Messy Color™ Absinthe Ltd Run

511412 -

Absinthe Ltd Run (511412)<br />A milky green moonstone.

A milky green moonstone.




"Here you can see how Absinthe looks when worked for longer and struck multiple times. This nugget is half and half Absinthe and Peace with a band of dilute goldstone stringer around its middle. It has fully opacified and is a delicious pale pastel opal green." Read more at Jo's Kitzbitz Art Glass blog. – Jolene Wolfe

Click here for other interesting Absinthe Ltd Run discoveries.

 
Messy Absinthe Ltd Run
Laura Sparling
Gloria Sevey
Messy Absinthe Ltd Run
Liz DeLuca
Messy Absinthe
Darlene Collette
Messy Absinthe Ltd Run
Elizabeth Bunn Braunsdorf

Messy Tester's Feedback

  • Special thanks to Heather Kelly for providing the photo in this section.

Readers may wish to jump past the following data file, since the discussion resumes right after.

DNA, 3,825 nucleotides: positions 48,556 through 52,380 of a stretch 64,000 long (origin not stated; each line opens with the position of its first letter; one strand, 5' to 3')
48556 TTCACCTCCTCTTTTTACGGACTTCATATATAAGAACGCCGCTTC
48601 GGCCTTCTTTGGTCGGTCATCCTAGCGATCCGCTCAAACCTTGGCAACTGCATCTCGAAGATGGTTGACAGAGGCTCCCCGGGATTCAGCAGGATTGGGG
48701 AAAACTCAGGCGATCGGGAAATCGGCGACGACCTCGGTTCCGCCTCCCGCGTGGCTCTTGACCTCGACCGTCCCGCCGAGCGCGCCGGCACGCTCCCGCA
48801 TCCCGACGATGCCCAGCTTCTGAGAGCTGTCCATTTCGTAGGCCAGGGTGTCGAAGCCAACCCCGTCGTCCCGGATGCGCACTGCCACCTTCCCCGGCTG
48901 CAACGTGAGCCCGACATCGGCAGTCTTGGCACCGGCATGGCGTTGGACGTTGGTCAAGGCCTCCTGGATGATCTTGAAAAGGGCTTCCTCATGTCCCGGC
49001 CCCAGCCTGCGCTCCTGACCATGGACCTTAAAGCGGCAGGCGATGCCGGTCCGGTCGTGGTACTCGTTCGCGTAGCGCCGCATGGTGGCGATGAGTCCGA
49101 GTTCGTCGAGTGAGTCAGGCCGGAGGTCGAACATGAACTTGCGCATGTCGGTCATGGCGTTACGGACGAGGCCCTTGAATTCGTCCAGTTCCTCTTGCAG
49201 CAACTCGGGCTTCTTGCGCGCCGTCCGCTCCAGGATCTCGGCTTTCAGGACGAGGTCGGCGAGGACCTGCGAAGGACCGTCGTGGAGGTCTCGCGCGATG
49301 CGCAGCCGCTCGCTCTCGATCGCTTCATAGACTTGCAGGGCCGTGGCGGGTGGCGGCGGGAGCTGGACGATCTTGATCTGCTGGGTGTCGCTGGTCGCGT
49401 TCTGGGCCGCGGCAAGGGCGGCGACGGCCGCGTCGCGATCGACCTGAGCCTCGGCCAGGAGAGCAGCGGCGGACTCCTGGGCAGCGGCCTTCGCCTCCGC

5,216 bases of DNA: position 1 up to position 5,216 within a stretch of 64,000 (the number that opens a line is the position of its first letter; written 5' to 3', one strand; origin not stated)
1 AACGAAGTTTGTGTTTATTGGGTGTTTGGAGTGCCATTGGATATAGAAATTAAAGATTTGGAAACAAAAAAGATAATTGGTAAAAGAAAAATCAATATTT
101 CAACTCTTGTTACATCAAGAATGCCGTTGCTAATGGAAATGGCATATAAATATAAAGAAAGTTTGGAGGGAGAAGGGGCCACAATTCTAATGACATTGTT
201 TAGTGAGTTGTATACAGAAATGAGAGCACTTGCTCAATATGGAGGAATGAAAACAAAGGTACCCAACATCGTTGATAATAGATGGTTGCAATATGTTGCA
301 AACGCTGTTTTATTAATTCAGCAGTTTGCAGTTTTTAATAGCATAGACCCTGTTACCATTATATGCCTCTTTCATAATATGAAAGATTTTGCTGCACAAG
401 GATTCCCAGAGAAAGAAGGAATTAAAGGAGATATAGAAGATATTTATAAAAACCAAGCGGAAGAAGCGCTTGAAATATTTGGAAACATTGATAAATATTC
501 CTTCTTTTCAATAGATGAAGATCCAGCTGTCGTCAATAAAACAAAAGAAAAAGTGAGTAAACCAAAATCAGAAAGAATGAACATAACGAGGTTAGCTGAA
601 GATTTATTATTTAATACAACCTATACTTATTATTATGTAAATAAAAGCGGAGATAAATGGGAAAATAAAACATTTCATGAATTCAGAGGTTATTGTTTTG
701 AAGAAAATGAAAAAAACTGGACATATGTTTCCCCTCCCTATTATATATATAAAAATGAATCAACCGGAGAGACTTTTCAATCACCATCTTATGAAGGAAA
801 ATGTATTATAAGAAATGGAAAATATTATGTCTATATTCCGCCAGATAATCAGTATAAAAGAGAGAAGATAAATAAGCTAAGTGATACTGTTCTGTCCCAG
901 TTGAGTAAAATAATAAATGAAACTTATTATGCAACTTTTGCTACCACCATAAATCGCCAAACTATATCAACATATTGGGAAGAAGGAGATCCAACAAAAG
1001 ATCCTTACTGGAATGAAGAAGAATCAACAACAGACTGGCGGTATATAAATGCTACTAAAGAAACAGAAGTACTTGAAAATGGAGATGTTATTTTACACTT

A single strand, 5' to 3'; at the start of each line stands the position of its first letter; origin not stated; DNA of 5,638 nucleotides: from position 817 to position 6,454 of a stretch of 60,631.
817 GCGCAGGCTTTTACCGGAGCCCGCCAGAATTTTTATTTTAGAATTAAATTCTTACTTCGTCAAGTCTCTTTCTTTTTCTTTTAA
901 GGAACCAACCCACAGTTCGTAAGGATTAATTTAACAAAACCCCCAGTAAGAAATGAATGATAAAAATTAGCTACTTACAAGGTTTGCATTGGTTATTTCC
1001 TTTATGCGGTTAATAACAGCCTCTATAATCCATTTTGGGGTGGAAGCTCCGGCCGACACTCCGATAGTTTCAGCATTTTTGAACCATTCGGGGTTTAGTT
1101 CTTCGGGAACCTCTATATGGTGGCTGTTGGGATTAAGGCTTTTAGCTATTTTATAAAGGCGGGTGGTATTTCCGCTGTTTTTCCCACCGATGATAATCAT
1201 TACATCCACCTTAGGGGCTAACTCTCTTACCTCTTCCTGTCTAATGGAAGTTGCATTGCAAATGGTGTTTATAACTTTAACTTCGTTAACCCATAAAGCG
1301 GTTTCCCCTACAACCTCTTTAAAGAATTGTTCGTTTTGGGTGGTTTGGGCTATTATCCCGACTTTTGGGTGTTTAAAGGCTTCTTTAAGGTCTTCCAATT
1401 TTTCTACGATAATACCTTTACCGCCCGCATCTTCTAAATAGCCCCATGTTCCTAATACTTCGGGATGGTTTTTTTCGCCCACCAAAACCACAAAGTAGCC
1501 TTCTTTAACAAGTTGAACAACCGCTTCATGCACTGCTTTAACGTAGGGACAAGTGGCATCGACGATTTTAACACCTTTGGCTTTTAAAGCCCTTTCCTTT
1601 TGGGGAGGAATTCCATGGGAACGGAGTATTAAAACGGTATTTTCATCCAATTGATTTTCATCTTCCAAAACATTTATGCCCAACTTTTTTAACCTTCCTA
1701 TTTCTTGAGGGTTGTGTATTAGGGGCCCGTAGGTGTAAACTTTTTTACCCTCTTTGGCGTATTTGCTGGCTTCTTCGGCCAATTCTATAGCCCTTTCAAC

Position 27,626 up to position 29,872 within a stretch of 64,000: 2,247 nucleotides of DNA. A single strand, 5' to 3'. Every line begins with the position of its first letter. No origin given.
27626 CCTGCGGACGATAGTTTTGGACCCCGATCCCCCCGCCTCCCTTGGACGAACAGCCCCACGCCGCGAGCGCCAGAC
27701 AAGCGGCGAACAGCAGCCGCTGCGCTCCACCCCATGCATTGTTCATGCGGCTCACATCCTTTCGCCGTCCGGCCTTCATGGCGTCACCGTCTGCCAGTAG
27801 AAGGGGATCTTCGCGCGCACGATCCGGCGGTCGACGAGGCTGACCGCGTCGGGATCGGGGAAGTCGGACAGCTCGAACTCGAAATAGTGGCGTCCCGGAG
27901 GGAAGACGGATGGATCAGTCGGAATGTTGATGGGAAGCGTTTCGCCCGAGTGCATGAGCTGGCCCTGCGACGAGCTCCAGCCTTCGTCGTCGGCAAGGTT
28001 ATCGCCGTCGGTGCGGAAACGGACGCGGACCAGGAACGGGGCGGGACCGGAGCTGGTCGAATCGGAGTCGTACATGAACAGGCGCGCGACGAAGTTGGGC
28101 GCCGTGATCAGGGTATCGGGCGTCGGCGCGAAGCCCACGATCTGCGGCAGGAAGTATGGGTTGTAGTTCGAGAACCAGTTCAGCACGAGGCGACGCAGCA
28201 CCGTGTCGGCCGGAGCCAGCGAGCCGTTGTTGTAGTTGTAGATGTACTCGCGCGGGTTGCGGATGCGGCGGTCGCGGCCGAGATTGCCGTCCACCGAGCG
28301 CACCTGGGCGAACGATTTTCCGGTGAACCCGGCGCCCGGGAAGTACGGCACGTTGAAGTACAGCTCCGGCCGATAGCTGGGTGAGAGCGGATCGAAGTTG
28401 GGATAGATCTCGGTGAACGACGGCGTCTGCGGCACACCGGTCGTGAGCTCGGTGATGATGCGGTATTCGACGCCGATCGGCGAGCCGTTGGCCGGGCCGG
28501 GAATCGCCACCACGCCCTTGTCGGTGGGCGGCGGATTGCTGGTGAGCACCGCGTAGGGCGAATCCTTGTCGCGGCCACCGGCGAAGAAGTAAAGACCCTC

"Absinthe looks like Peacock Green but has to be worked much longer. Peacock Green is self striking for me, but Absinthe won't work unless it's struck several times." – Gloria Sevey

Visit the CiM Resource Page on the Kitbitz Art Glass site.
See Kay Powell’s frit testing samples.
Browse Serena Thomas’ color gallery.
Check out Miriam Steger’s CiM color charts.


“Absinthe is an opal/translucent and it appears it takes a bit of effort to make it do that. It has the slightest hint of mistiness in the spacers I made. . . . It either doesn’t etch at all, or needs a lot longer in the etching liquid.” Read more at Heather’s blog.
Heather Kelly
"The glass is a stunner. I love it. . .  This is one of CiM's 'moonstone' glasses which means that when used for anything more than about a 10mm plain round, it'll start to develop milky, translucent wisps." Read more at Laura's blog.
Laura Sparling
"Here you can see how Absinthe looks when worked for longer and struck multiple times. This nugget is half and half Absinthe and Peace with a band of dilute goldstone stringer around its middle. It has fully opacified and is a delicious pale pastel opal green." Read more at Jo's Kitzbitz Art Glass blog.
Jolene Wolfe
"Of the three smaller beads, the one on the left is unstruck. The second one is struck once and the third multiple times."
Gloria Sevey